At its first TCA presentation, YouTube Red announced the pickup of Legendary Digital Studio’s The Thinning, starring digital star Logan Paul and Disney darling Peyton List. The feature, premiering in the fall, is set in a dying world where population control is achieved by an aptitude test taken in high school. When the heroes discover that the test is all smoke and mirrors that hides a larger conspiracy, they must expose it to take it down.
Also announced at the YouTube space in Playa del Rey today was a sequel to the film Lazer Team from Rooster Teeth and Fullscreen. The science fiction action comedy follows a group of small-town losers who stumble upon an alien ship carrying cargo, prompting a battle to save Earth. The original film debuted on the subscription-based service in February.
'Lazer Team' & 'Dragon Ball Z' Marketing And Distribution Models Could Change Game For Indie Filmmakers
Coming on August 17 is Fight Of The Living Dead: Experiment 88, a reality competition series featuring 10 YouTube stars as they attempt to survive a zombie apocalypse over the course of three days. Also, How To Survive High School‘s Eva Gutowski has a new generational buddy comedy that follows a twentysomething and her grandma as they try to make it in Hollywood.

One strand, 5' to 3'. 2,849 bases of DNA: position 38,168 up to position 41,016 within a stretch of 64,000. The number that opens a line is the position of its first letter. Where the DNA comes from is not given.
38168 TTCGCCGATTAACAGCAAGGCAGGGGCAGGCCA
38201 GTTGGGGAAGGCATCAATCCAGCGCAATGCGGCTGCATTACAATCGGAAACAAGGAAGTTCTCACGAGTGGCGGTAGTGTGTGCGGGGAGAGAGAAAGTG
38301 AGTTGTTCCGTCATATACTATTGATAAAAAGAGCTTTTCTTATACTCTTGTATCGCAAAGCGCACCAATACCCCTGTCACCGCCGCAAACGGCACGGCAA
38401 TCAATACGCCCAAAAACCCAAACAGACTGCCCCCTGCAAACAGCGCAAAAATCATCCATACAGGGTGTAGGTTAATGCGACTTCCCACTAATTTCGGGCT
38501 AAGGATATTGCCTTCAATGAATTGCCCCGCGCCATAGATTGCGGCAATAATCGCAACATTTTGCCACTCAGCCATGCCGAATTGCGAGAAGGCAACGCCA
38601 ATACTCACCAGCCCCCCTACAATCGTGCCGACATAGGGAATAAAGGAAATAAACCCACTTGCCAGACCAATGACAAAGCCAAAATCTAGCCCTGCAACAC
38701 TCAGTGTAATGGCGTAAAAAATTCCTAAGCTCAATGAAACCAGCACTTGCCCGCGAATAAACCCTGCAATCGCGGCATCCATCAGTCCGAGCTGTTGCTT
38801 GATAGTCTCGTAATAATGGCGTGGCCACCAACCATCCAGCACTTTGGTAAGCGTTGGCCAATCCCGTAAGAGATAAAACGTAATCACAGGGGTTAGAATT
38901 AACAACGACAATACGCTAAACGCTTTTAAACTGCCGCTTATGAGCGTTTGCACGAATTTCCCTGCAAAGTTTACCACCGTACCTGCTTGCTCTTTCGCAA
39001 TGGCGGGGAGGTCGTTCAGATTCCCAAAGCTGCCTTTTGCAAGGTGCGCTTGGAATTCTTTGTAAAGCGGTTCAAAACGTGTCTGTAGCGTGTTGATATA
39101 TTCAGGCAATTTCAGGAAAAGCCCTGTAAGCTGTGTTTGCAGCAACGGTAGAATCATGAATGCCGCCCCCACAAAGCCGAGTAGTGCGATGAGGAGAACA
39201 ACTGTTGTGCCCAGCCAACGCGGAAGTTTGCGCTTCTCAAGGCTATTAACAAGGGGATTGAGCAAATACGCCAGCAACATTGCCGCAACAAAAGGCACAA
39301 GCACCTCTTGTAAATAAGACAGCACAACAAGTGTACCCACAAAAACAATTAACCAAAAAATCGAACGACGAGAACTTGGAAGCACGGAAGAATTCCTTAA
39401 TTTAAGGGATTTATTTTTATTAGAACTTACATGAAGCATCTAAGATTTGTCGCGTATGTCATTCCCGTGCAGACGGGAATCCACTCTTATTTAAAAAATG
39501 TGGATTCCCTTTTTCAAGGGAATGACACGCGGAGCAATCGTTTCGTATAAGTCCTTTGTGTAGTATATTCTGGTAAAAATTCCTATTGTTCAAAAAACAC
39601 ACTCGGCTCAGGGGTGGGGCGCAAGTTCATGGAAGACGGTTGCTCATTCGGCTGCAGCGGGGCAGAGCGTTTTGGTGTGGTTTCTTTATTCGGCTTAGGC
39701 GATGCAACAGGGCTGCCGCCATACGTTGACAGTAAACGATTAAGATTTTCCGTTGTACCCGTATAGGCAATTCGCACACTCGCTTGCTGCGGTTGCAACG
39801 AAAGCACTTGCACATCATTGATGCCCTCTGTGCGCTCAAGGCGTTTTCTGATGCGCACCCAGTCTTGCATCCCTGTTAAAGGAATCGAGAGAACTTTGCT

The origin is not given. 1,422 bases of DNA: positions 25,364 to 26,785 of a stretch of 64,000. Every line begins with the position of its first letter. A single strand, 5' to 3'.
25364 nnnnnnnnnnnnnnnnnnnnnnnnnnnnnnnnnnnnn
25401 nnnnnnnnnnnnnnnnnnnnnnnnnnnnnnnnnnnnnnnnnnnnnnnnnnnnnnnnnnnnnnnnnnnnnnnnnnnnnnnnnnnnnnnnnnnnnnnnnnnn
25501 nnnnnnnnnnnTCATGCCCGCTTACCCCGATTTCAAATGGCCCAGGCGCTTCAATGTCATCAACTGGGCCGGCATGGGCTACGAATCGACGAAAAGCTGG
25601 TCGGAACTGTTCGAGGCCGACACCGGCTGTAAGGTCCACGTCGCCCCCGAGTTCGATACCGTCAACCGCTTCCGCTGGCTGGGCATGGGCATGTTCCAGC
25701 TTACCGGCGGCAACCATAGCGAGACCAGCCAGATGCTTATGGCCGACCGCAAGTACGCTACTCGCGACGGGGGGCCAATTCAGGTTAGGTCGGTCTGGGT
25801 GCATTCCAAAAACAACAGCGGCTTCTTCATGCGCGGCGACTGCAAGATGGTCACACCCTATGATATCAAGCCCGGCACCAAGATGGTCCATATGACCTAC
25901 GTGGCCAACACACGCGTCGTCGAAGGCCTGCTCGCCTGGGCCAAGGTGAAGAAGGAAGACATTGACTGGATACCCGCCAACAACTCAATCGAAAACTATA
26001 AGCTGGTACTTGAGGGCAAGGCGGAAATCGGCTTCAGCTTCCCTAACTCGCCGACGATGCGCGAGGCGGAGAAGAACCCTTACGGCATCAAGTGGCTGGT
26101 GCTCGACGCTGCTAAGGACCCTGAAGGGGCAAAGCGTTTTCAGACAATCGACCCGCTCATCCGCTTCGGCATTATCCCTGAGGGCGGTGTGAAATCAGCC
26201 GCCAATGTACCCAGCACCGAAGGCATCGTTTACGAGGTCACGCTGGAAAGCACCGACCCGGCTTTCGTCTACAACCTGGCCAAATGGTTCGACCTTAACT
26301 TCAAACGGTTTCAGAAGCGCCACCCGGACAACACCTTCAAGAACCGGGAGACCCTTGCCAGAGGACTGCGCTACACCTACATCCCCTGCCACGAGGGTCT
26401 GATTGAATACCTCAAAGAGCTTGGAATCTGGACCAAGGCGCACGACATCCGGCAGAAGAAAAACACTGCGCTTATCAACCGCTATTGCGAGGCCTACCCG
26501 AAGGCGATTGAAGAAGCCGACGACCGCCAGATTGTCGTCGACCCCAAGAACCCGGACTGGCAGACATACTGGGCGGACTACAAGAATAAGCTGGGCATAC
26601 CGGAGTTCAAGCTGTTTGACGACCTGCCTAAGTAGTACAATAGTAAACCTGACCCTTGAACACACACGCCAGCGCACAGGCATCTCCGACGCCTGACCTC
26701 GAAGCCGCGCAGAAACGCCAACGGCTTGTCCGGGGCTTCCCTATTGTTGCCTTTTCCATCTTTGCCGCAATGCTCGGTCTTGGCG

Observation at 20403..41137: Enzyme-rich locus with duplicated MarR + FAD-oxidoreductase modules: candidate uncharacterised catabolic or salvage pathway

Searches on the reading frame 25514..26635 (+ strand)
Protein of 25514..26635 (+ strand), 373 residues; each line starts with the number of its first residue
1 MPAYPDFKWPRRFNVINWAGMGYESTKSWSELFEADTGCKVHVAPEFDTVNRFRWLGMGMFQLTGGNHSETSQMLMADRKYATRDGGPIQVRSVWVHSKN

Susanne Daniels, VP of YouTube Originals, moderated the panels. The former MTV exec compared YouTube’s audience reach to that of MTV, noting that the largest number of people reached by an MTV series episode was 3 million, and an event like the Music Video Awards could hit 8 million. “At YouTube we reach over a billion people every single month,” she said, “including more 18-49 year olds on mobile than any broadcast or cable network I’d ever worked for.”
She added, “This platform has more power to reach an audience and is more influential than traditional television. That’s one of the reasons I was so excited to join YouTube.”
Daniels conceded that comparing numbers between the platforms is tricky. “I think there needs to be a more accurate system,” she said. “I was never happy with Nielsen’s [rating system] when I was at the network. I don’t think there is a great system anywhere. We can track exactly what people are doing. I don’t think it can get fairer than what we are reporting for YouTube.”
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